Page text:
A New Jersey man wanted to hide his movements from his boss. He ended up interfering with operations at a busy airport instead. Now he’s facing a massive fine.
New flight patterns have routed lower flying planes over the North Shore more frequently over the past year prompting residents to ask the Port Authority to install noise monitors to get a better read on the problem.
Federal Aviation Administration officials are investigating why a small aircraft went off the side of a runway at a New Jersey airport, causing the pilot to suffer minor injuries.
Both of the airport’s runways were back in use by Tuesday morning, a Port Authority spokesman said, and the plane was being moved to a hangar.
Air traffic was shut down at LaGuardia Airport early Monday evening, after a plane’s nose gear collapsed after landing.
The regulations require first officers to have at least 1,500 hours of flying experience. Airline captains are already required to have at least 1,500 hours. Previously, first officers were only required to have 250 hours of flight time.
A number of residents and officials in New Jersey are tired of the noise from low-flying tourist helicopters on their side of the Hudson River and are now calling for them to be banned.
A low-flying jet that caused a scare this week in Ramapo was actually conducting a navigational check for the flight path to Teterboro Airport, the Federal Aviation Administration said Friday.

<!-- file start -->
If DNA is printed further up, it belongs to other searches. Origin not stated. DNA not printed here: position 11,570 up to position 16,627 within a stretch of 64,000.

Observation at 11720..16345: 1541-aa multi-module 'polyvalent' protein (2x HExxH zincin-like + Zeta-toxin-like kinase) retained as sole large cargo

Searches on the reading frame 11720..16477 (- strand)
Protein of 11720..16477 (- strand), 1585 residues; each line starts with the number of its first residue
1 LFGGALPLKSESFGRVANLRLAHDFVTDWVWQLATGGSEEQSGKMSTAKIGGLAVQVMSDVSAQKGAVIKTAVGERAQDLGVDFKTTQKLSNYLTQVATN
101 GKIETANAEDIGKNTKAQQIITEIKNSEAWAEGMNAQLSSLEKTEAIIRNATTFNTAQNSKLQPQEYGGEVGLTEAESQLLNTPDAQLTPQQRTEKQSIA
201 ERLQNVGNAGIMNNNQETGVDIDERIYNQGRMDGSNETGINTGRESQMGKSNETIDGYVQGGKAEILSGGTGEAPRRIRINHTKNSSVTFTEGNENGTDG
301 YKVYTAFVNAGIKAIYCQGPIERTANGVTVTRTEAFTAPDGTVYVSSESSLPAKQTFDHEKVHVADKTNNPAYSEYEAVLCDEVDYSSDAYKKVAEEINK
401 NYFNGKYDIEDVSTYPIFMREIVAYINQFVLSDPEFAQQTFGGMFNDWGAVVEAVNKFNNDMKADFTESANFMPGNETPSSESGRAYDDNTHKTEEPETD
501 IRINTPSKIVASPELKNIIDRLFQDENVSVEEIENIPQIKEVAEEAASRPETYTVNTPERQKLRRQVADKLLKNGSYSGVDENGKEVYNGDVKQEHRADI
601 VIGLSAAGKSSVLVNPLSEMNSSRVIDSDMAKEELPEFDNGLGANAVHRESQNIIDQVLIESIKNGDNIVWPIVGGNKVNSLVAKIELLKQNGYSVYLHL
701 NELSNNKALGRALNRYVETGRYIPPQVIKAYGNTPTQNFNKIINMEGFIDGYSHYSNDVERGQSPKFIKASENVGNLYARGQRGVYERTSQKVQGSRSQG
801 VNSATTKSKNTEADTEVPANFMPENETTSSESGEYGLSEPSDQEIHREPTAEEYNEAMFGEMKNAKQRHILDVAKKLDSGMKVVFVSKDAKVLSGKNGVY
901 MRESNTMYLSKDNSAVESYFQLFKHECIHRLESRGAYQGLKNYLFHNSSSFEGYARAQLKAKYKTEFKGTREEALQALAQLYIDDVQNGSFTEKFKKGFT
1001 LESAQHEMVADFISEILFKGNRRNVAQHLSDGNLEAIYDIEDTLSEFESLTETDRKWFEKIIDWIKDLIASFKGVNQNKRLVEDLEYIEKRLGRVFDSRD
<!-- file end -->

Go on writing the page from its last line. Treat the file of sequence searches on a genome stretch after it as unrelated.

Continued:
Ramapo Police Chief Brad Weidel said the white corporate-type jet appeared to be between 200 and 500 feet off the ground at any given time and had its landing gear down.
Deputy Fire Chief Thomas McKavanaugh said the helicopter had taken off from the Wall Street Heliport and lost power after 12 minutes in the air.
Shirley resident Gus Binos claims that he had a brush with death when a sharp piece of metal landed a few feet away from the spot where he was washing his SUV.
Congress approved a bill Friday allowing the U.S. Department of Transportation to shift about $250 million within the agency and put 15,000 air traffic controllers back on the job full-time.
The Federal Aviation Administration has suspended all employee furloughs, officially ending the flight delays that have plagued the nation all week.
The House approved the measure Friday on a 361-41 vote, one day after the Senate agreed to the bill. The action came with lawmakers streaming toward the doors for a week-long spring recess.
We couldn’t let today’s news about the FAA furloughs soon coming to an end go by without some fact checking on some things we’ve heard.